Corporate Social Responsibility (CSR) is the responsibility of enterprises for their impacts on society – a process to integrate SOCIAL ↔ incl. HEALTH, ENVIRONMENTAL, ETHICAL and HUMAN RIGHTS concerns into their business operations and core strategy, in close interaction with their stakeholders, with the AIM of:
- Maximising the creation of shared value for their owners/shareholders, employees and for their other stakeholders AND society at large;
- Identifying, preventing and mitigating their possible adverse impacts.
CSR at least covers → SOCIAL CONCERNS ↘ INCLUDING HEALTH, HUMAN RIGHTS, LABOUR & EMPLOYMENT PRACTICES, such as training, diversity, gender equality and employee health and well-being
→ ENVIRONMENTAL ISSUES, such as biodiversity, climate change and pollution prevention and combating → BRIBERY and → CORRUPTION.
→ COMMUNITY DEVELOPMENT and the INTEGRATION OF DISABLED PERSONS and CONSUMER INTERESTS, including privacy, are also part of the CSR agenda.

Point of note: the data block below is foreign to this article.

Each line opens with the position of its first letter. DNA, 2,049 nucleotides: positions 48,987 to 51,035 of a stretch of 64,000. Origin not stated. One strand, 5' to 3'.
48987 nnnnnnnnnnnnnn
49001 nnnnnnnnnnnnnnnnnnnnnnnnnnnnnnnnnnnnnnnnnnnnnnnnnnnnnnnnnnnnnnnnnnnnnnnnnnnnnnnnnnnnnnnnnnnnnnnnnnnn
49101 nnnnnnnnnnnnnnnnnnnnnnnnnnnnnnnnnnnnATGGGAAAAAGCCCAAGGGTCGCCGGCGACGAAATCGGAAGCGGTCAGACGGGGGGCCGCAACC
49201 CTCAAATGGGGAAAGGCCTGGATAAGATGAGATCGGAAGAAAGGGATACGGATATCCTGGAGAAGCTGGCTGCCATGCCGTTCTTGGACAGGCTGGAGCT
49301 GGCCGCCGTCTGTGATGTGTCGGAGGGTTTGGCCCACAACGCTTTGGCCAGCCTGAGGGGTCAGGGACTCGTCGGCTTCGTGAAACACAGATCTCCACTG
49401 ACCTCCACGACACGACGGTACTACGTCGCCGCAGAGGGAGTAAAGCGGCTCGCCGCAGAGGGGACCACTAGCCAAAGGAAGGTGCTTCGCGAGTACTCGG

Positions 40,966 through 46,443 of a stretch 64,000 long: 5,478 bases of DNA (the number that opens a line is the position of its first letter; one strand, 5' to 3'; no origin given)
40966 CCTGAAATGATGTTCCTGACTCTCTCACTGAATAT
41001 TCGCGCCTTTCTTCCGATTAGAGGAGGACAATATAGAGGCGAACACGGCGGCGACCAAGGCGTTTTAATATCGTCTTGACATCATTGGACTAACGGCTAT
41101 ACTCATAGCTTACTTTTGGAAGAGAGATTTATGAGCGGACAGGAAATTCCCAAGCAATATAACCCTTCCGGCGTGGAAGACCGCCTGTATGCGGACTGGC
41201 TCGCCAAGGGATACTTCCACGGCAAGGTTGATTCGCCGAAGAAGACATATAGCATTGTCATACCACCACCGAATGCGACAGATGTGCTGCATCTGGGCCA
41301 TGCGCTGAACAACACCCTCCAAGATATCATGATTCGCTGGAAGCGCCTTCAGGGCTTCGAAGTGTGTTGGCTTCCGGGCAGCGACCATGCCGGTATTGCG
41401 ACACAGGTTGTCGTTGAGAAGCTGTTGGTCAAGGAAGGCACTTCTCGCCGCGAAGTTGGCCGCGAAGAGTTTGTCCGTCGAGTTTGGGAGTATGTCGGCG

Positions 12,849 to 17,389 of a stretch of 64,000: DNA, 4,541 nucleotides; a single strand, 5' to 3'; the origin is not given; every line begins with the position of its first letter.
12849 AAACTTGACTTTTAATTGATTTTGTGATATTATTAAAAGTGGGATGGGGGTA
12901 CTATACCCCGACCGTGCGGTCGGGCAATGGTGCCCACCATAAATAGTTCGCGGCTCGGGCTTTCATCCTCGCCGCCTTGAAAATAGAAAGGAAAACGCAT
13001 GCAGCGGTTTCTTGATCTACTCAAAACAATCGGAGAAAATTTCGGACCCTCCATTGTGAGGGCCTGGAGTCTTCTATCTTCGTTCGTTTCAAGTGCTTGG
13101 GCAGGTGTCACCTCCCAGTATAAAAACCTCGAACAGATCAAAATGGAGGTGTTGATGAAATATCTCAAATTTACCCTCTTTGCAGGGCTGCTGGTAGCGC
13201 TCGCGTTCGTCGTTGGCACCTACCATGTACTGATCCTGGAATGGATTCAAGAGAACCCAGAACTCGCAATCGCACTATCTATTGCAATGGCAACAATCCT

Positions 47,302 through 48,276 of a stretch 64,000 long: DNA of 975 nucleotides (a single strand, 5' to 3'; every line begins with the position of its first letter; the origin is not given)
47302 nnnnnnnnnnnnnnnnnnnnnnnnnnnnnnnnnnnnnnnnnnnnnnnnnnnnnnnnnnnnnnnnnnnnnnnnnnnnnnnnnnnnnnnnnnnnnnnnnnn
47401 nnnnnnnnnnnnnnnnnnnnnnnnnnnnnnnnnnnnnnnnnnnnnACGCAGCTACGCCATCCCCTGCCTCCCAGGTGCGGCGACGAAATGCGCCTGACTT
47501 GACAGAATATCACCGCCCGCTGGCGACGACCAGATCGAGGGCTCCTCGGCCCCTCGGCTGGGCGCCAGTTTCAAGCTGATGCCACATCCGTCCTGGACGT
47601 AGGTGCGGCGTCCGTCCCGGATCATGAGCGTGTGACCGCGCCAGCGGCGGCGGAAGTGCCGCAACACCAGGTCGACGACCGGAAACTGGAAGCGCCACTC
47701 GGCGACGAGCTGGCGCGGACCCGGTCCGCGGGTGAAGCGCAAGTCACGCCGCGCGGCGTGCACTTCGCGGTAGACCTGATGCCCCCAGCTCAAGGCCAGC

→ The promotion of SOCIAL and ENVIRONMENTAL RESPONSIBILITY through the supply chain, and the disclosure of non-financial information are recognised as important CROSS-CUTTING ISSUES.
→ To maximise the CREATION OF SHARED VALUE, enterprises are encouraged to adopt a LONG-TERM, STRATEGIC approach to CSR and to explore the opportunities for developing INNOVATIVE SERVICES, PRODUCTS, and BUSINESS MODELS that contribute to SOCIETAL WELL-BEING – inside and outside of the company – and lead to higher quality defined and more productive jobs.
* European Commission (2011)